The book is told in first person from the point of view of sixteen-year-old Jake. He lives in Florida with rich parents and for most of his life he's grown up with his grandfather's stories of fantastic children like a girl who could fly, a girl who can conjure fire, a boy who spews bees from his mouth, and more all led by Miss Peregrine, the headmistress who turns into a peregrine falcon. Jake used to believe those stories, but as he got older he started to think of them just as tall tales.
Then one night he comes home to find his grandpa dead. Jake thinks he sees a monster running from the scene. Traumatized by nightmares he goes to see a shrink. In the book the shrink is a man while in the movie it's a woman played by Allison Janney.
In the book Jake's grandpa gave him some cryptic final words that led him to looking up the works of Ralph Waldo Emerson before he receives an Emerson book from his aunt. In the book the book contains a letter while in the movie it's a postcard and Jake receiving the book is more streamlined. Anyway, the letter is from Miss Peregrine only a few years earlier. The address leads Jake to an island off the coast of Wales. His father accompanies him to do some birdwatching for an ever-gestating book.
When Jake gets some kids to lead him to Miss Peregrine's house, he finds it a bombed-out wreck. An old man tells him that the house was bombed by Nazis in 1940 (1943 in the movie) and there was only one survivor--Jake's grandpa. (In the movie no one is supposed to have survived, Jake's grandpa having left earlier.) After a few days Jake finds a trunk of pictures and drops it to the basement, where he soon finds himself back in 1940 when the house was good as new. (This was streamlined in the movie.)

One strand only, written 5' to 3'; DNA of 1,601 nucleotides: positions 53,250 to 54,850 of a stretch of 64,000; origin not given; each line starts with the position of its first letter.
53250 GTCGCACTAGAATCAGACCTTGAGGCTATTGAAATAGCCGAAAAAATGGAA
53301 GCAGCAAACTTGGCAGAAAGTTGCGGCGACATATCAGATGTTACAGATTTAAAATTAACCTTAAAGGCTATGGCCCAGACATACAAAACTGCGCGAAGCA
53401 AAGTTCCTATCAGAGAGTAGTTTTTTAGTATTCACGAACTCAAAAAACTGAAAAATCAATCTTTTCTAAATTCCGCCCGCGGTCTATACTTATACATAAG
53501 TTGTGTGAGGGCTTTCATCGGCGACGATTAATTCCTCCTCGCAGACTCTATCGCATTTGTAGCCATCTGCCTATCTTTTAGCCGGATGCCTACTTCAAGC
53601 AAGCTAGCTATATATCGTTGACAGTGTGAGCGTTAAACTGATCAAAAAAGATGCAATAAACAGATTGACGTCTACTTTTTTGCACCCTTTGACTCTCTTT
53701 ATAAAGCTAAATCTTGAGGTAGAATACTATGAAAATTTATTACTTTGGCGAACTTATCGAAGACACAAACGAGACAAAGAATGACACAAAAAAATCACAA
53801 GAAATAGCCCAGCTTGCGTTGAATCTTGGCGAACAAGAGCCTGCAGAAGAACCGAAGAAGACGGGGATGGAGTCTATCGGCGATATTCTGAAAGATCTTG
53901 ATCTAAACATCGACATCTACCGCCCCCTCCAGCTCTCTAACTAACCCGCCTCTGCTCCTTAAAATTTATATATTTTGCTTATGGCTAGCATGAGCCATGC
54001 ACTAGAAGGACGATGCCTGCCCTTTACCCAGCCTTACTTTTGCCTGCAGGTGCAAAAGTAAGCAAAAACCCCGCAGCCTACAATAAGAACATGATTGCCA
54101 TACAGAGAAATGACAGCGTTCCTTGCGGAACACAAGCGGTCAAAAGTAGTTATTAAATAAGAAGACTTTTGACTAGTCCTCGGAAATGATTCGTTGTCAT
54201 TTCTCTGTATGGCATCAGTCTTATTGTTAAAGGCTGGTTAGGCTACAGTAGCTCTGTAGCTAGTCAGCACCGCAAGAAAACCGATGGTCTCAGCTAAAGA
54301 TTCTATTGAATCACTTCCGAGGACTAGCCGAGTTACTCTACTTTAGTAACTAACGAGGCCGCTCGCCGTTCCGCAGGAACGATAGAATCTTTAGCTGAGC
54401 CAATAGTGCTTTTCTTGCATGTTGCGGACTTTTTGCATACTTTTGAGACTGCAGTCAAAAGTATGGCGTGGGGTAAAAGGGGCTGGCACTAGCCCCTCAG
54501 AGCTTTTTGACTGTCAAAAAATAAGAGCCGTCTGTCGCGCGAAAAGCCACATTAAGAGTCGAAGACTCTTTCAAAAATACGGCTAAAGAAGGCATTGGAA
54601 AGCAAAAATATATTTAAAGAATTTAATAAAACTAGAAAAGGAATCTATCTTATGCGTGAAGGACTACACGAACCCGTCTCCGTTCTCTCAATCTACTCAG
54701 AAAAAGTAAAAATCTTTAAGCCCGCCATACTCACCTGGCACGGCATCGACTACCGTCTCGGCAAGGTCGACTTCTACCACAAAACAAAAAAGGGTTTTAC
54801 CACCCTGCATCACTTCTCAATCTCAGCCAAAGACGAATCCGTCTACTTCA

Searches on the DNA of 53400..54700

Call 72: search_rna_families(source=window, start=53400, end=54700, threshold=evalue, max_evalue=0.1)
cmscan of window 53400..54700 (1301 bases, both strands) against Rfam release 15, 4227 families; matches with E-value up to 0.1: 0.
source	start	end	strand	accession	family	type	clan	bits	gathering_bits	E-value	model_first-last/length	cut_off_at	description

Jake meets all the children his grandpa told him about and Miss Peregrine, their caretaker. They're called "peculiars" and like X-Men's mutants or Marvel's Inhumans they all have a natural ability that they're born with. Miss Peregrine can turn into a bird but her real talent is for controlling time--something only birds can do. For her and her children it's always September 3rd 1940/1943. They live in a "loop" created by Miss Peregrine that resets every night just before the bomb hits. The kids and Miss Peregrine don't age but they do know what's happening while the normal people on the island do not. It's sort of like Groundhog Day with all the kids and Miss Peregrine as Bill Murray.
For some reason the movie changes Emma, the girl who dated Jake's grandpa and is thus attracted to him, from the girl who controls fire to the girl who floats unless she wears lead shoes. I'm not sure why they made this change; maybe they thought the fire thing had been done too much already with Johnny Storm, Selma Blair in Hellboy, and Pyro in the X-Men movies. But either way Jake and Emma become sort of a couple.
But the monsters that killed Jake grandpa's are soon coming for Jake and the peculiar children. The monsters called "hollows" and their masters called "whites" (for their white eyes) feed on peculiars to try to regain their humanity. They also want to kidnap Miss Peregrine to use her time abilities in an attempt to give them eternal life. Jake, like his grandpa, is the only one who can see the monsters--his peculiar talent.